2. Create more space in your CALENDAR. Just as our homes can be cluttered with stuff we don’t need, sometimes our lives are cluttered with activity and our schedules need some paring down.

We need to plan “down time” as carefully—and with as much joyful anticipation and dedication—as work, event and activity times. Part of making “the best use of your time” (Ephesians 5:15-17) is understanding the Lord wants us to know when to stop working, to stop pushing… to just stop!

Plan breaks and times of refreshing on a regular basis: daily, weekly, monthly, yearly. God wants His loved ones to get “proper rest” (Psalm 127:2).

Again, Marcia Ramsland can help with her book, Simplify Your Time.

3. Create more space in your BUDGET. Rather than thinking, “How much do I have left to spend?” think, “How much can I save?” or “How much can I invest?” Thinking we have money to indulge our every whim is seldom wise.

Rather than letting covetousness rule, give money its proper place and think in terms of faithful and wise stewardship.

When we plan wisely, we will feel more secure (Ecclesiastes 7:12); but remember the true Source of your security. Even so, it’s still smart to create sufficient financial margin—sometimes called a “cushion of funds”—to carry you over in times of stress or crisis. Financial experts may not agree on the exact amount, but they all agree on the necessity!

For financial wisdom beyond the scriptures, I seek out people like "America's Family Financial Expert," Ellie Kay and The 60-Minute Money Workout. I also learned so much from Ron Blue and Jeremy White's Faith-based Family Finances, Dave Ramsey's The Total Money Makeover and Randy Alcorn's Managing God's Money.

How can you create more spacious opportunities in these three areas: Home, Calendar and Budget?

Part 2 of this post will appear on January 31st,  with four more areas needing margin.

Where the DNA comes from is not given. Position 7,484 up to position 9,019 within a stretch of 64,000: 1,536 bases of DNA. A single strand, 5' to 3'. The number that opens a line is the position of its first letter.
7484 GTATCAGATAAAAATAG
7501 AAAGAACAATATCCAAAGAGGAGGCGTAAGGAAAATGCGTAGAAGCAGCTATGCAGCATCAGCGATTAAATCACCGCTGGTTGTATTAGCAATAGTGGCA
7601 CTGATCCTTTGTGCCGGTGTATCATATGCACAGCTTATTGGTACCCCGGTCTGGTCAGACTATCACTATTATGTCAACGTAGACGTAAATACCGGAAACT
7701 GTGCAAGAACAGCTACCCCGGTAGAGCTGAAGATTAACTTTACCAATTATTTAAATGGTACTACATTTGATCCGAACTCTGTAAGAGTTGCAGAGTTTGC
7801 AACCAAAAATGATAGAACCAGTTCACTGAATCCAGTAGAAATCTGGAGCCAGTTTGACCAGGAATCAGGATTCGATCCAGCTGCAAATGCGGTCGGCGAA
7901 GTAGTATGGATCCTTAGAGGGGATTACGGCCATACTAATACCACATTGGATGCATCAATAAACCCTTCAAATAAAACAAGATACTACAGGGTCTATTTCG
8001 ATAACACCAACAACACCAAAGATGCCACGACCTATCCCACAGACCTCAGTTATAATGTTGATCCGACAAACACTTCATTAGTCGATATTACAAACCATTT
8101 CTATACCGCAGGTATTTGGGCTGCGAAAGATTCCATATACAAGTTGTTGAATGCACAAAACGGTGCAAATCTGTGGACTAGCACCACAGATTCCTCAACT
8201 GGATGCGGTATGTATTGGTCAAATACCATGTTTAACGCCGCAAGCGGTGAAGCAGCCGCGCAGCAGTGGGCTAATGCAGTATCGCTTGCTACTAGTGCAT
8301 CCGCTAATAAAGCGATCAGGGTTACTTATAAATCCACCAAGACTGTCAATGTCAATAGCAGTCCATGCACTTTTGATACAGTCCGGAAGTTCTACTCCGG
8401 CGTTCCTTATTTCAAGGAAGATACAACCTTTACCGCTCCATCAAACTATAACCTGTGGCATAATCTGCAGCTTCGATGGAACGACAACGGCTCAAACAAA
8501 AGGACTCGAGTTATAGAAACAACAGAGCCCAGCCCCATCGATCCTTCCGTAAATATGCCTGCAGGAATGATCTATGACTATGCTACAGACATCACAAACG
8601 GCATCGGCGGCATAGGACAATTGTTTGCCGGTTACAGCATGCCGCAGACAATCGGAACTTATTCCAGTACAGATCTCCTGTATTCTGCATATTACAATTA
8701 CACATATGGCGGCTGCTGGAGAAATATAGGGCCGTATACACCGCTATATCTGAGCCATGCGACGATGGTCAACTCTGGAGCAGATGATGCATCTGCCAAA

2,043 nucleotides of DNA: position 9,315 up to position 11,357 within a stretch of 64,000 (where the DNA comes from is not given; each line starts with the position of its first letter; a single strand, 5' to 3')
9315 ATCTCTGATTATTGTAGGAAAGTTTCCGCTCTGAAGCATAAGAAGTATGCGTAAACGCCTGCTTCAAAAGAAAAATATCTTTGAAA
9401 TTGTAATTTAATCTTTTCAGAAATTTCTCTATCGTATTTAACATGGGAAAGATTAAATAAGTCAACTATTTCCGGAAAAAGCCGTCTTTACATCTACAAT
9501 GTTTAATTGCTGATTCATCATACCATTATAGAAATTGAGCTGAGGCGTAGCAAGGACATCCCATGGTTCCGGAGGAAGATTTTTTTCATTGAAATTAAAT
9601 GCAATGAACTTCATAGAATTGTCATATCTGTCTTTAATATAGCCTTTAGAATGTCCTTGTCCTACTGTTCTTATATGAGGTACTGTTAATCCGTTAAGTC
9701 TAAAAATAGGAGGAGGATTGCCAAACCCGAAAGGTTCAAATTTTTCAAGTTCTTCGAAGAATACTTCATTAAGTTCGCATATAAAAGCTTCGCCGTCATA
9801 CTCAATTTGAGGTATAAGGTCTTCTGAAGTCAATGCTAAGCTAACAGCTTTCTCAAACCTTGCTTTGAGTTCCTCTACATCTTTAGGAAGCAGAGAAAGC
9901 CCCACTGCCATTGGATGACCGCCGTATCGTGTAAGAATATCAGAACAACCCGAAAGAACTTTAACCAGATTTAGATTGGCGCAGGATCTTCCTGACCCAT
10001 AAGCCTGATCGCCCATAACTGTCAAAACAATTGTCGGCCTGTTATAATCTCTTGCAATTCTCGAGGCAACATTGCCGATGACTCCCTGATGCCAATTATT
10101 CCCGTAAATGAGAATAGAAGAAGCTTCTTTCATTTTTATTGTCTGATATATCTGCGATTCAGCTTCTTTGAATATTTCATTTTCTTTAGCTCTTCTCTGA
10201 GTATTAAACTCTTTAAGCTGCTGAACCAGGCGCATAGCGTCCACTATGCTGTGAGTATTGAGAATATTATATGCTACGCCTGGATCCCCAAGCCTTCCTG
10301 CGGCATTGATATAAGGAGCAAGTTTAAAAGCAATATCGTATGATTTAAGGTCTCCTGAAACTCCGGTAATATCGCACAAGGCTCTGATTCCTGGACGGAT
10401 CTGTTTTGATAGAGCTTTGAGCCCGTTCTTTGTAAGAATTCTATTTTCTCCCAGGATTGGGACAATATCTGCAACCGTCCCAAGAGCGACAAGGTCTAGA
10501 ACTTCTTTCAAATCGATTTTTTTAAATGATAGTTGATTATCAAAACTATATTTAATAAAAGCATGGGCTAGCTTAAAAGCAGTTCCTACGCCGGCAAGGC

Dawn Wilson, founder and President of Heart Choices Today, is a speaker and author, and the creator of three blogs: Heart Choices TodayLOL with God (with Pam Farrel), and Upgrade with Dawn. She is a contracted researcher/reviewer for Revive Our Hearts and a writer at Crosswalk.com. She and her husband Bob live in Southern California and have two grown, married sons, three granddaughters and a rascally maltipoo, Roscoe.

Thursday
Apr202017

Our Stuff vs. God's 'Stuff'

As I entered Pam Farrel's two-day post about downsizing (Part 1; Part 2), I (Dawn) searched my own heart.

"Lord," I said, "Pam wrote, 'You don't own your things; your things own you.' I get that. Does my stuff have me?

"And beyond that, Lord, does YOUR stuff have me?"

It was a strange question that filled my heart that morning, but one I had to answer honestly.

I had already been dealing with the idolatry of things. All the possessions in my home that consumed my time and attention.

The things I bought that were frivilous. Trinkets.

Things that cluttered my home and inhabited my heart.

The truth is, when our lives are cluttered with the things of this world, we may be crowding out the things of God.

So we start weeding out, downsizing, simplifying our homes, our closets, our storage spaces. And that's all good.

It's good to simplify our lives too. It creates freedom. Breathing room.

But I've noticed, when we clear spaces in our homes and heart, something else usually rushes in to fill that space.

I got rid of one "collection" in my home only to replace it with another one. It still wasn't the best use of my financial flow. And soon after I started dealing with my idolatry of food (gluttony), I found another idolatry rushed into the vacuum (pride of self-accomplishment).

The Lord doesn't just want things to be deleted from our lives; He wants to fill our lives with something better.